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The Spirit Speaks: Pneumatological Innovation in the Scriptural Exegesis of Justin and Tertullian1

In: Vigiliae Christianae
Author: Kyle R. Hughes1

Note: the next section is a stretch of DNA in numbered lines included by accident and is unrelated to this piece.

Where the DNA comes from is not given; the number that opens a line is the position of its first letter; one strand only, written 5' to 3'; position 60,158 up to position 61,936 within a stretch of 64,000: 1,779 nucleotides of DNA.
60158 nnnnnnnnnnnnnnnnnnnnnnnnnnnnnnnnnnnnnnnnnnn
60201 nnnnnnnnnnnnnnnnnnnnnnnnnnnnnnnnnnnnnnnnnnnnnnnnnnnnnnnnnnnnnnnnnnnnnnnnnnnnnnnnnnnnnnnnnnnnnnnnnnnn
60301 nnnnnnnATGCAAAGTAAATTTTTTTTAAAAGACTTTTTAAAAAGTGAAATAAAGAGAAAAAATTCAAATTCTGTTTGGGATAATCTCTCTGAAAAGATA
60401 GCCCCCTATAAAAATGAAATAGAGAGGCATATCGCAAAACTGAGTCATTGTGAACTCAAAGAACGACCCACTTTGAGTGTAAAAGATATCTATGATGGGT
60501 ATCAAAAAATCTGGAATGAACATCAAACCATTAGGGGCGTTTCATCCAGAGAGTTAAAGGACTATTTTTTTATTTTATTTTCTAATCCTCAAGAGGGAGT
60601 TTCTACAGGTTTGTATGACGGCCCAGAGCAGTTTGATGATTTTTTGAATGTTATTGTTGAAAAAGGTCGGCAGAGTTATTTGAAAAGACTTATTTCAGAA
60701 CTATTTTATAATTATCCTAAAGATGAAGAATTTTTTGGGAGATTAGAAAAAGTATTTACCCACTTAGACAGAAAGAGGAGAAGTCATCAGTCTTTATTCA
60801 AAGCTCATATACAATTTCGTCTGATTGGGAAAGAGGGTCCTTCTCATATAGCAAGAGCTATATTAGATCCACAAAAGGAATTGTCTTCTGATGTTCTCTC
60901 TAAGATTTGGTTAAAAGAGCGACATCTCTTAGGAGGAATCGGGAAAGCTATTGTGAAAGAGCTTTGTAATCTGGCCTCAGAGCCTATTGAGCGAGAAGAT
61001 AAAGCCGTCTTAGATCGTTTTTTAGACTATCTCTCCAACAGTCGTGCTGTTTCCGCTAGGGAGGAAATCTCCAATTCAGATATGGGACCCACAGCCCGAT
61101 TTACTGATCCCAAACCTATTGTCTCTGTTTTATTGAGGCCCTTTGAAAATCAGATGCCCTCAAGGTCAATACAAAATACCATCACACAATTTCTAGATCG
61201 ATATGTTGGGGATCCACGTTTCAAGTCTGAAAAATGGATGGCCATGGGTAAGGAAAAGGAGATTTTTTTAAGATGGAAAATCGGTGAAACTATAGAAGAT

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This paper considers the role of the Spirit within early Christian writers’ use of prosopological exegesis, an interpretive method which seeks to identify various persons (prosopa) as the “true” speakers or addressees of a Scriptural text in which they are otherwise not in view. While scholars are increasingly recognizing that, for some early Christian writers, the Spirit could himself be a speaking agent, there remains no systematic analysis of the texts in which the Spirit speaks from his own prosopon. After making just such an analysis, focusing on key texts in the writings of Tertullian and Justin Martyr, this paper concludes that the need for divine testimony concerning both the Father and the Son was the central motivating factor for assigning ot quotations to the prosopon of the Spirit. In particular, this paper argues that this emphasis on the Spirit’s role as one who testifies is a direct outgrowth of the portrayal of the Spirit in the Johannine corpus and arose in the context of conflict with Judaism concerning the cessation of the Spirit. By making this connection, we have a new means by which to glimpse the theological dynamics at work in the pre-Nicene period that would contribute to the development of a distinctively Trinitarian, and not merely binitarian, view of God.

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